The mere concept of writing a novel can be overwhelming, let alone actually getting it done. After having written and published thirteen books, (and having worked for many authors) I have a simple 10-step formula that works every time. However, every writer is unique, but I believe this will help remarkably in helping you find your own special way to putting pen to paper and clicking that 'publish' button!
So, here it goes.
1) First and foremost, the idea. You have an idea. It's great. You think it's perfect for a book and plenty of readers will love it. But, before you start typing or scribbling, you've got to get that research done. Regardless of genre, fiction or non-fiction, there has to be a level of realism in your story. What themes and issues does your tale deal with? Are you an expert on those subject matters? If not, crack that textbook asap. Search the net. Speak to knowledgeable individuals. Researching, if done right, dependent on your book's length, should last anywhere from 2 weeks to a month. Don't skip research. You'll regret it.
2) Now then, let's work on that first draft. Forget punctuation. Forget grammar. Forget writing tips and tricks. Forget any webinars or seminars you may have taken on the craft of writing. Forget everything you've learned and just get it done. Write the story. Write the characters. Get that first draft done. However, I personally write a rough chapter outline beforehand so I have an idea of where the story is headed. But many authors choose to let their story run wild and see where it takes itself. Try out both ways and see which works for you. I am a self-confessed control freak, so I need that chapter outline to guide me and give each scene and chapter a purpose.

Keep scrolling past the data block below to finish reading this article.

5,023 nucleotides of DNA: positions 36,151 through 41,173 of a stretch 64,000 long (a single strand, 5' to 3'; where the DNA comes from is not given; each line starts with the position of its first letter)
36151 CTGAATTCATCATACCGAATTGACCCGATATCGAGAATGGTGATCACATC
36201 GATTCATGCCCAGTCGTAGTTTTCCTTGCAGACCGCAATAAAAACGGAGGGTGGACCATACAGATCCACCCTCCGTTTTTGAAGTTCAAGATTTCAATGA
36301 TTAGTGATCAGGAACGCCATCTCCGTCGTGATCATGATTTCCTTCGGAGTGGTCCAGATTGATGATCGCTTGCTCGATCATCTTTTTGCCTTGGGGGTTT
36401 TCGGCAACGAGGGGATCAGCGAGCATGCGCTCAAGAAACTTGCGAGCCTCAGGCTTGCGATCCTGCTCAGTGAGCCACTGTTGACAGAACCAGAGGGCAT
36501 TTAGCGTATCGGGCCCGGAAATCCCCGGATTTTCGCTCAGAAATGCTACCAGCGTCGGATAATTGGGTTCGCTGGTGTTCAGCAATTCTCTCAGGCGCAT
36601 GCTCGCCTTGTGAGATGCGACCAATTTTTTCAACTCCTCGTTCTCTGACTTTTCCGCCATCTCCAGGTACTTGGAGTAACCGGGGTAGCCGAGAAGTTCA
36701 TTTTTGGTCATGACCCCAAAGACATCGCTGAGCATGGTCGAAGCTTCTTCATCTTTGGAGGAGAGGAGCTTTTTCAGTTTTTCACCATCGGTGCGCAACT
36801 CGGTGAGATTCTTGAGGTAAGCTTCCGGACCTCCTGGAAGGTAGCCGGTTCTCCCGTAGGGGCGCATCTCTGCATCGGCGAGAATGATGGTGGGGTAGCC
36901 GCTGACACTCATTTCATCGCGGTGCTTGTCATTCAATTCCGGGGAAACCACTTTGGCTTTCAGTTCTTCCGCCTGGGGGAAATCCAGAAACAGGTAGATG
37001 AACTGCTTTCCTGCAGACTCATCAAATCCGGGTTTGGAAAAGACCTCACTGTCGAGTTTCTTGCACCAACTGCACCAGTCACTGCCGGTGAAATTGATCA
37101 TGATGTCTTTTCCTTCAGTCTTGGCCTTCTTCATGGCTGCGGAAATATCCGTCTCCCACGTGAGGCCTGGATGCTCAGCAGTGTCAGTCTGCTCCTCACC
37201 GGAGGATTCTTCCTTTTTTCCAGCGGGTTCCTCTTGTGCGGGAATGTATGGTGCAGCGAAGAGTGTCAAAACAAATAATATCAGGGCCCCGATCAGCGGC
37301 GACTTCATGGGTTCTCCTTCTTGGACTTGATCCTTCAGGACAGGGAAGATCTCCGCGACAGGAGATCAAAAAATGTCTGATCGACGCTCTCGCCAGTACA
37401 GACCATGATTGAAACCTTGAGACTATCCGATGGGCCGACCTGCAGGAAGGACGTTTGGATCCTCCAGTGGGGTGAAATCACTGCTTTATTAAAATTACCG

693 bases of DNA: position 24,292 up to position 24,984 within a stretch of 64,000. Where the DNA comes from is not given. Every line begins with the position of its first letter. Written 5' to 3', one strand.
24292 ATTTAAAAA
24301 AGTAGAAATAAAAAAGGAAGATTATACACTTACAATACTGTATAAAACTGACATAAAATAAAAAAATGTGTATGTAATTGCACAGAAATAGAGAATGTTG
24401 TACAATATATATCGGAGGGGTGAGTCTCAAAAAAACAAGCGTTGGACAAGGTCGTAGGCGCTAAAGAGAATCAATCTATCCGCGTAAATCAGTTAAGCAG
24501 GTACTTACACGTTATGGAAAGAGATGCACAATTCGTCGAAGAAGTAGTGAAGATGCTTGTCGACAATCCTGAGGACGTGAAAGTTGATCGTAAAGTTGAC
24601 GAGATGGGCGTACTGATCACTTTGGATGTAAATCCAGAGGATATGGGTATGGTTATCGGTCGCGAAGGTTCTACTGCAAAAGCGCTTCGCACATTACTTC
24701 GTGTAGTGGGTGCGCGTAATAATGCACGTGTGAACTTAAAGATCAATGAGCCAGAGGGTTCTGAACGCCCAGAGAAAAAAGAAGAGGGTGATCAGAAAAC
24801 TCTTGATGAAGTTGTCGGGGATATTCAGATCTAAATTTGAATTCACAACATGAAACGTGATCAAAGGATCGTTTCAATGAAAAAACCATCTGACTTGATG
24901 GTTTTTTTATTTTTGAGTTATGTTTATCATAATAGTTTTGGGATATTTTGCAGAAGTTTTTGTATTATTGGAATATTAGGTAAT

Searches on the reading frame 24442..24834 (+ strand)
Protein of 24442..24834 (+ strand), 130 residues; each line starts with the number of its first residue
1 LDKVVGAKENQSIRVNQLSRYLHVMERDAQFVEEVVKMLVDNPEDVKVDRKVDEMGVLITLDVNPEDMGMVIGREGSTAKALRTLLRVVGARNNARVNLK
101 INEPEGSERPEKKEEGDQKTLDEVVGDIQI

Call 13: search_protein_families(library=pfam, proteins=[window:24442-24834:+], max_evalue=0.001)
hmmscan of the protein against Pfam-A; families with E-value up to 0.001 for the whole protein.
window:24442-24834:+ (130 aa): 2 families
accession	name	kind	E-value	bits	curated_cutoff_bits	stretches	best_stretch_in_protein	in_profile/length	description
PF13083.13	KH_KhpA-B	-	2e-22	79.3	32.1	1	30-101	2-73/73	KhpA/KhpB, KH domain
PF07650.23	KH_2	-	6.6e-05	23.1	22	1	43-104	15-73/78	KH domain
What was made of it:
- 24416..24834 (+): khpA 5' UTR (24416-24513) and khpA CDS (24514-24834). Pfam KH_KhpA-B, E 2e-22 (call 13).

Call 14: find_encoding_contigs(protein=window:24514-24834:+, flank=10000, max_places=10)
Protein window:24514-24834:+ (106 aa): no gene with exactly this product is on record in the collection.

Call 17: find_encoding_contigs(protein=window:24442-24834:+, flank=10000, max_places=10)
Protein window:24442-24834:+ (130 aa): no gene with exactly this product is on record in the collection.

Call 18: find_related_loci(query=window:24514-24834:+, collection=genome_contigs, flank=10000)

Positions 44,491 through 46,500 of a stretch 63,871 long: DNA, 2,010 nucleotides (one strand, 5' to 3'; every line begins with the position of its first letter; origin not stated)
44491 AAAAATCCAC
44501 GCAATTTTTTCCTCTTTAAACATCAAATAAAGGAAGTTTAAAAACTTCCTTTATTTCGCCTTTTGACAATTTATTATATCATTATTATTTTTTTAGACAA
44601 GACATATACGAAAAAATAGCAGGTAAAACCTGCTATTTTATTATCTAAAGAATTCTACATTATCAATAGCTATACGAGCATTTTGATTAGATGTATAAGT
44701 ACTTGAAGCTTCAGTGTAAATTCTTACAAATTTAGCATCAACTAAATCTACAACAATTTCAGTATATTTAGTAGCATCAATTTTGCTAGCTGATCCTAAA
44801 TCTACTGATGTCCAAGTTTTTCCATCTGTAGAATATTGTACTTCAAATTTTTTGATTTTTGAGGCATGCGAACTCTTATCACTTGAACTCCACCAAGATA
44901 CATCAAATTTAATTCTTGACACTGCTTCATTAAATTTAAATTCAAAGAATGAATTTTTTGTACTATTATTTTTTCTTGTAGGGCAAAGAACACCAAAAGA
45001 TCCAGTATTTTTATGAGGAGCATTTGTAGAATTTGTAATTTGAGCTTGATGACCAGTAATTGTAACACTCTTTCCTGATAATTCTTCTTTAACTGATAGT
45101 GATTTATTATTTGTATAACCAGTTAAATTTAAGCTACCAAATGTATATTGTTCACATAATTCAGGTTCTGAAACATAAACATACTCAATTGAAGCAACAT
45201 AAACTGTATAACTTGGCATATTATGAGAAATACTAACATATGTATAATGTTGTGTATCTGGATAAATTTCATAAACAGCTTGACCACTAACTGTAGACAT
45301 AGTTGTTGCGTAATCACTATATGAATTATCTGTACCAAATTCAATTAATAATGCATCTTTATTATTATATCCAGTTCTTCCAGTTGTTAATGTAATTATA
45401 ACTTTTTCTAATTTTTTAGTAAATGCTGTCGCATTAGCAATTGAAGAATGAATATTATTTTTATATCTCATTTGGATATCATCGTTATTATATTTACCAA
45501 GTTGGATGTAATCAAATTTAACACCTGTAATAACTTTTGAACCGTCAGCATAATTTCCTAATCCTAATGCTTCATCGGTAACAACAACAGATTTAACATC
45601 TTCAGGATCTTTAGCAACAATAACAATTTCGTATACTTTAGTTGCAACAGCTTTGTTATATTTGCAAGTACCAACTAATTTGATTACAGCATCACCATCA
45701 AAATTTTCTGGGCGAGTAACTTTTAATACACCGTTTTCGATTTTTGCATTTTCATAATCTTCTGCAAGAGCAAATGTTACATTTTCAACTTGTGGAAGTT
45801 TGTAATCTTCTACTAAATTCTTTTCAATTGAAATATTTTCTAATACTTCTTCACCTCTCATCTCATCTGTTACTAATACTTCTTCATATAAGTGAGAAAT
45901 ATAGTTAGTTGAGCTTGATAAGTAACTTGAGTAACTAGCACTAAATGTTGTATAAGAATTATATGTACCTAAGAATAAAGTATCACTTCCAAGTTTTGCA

3) Edit, edit, edit. Here comes the part many writers hate, but I've grown to love. First, tear the story apart. Look for run-on sentences, telling instead of showing, lack of character development, overused words, and so on. Look at unessential content that wouldn't be missed. Extend scenes that seem rushed. Add senses to dull scenes.
4) Proof and off to an editor. Once you're completely done with the judicious editing, now comes the time to proof and weed out those typos and grammatical mistakes, along with punctuation errors. An editor or proofreader is crucial as you (the author) won't notice mistakes due to a familiarity with the manuscript. Every author needs an editor. You think Stephen King and J.K.Rowling use an editor? Actually, they have several! You can help them out by proofing as best you can, but you have to find an editor if you want your work to be taken seriously and not be left vulnerable to a torrent of bad customer reviews online.
8 signs it's time to hire a book editor: http://thomasauthorservices.weebly.com/author-blogs--book-reviews/8-signs-its-time-to-hire-a-book-editor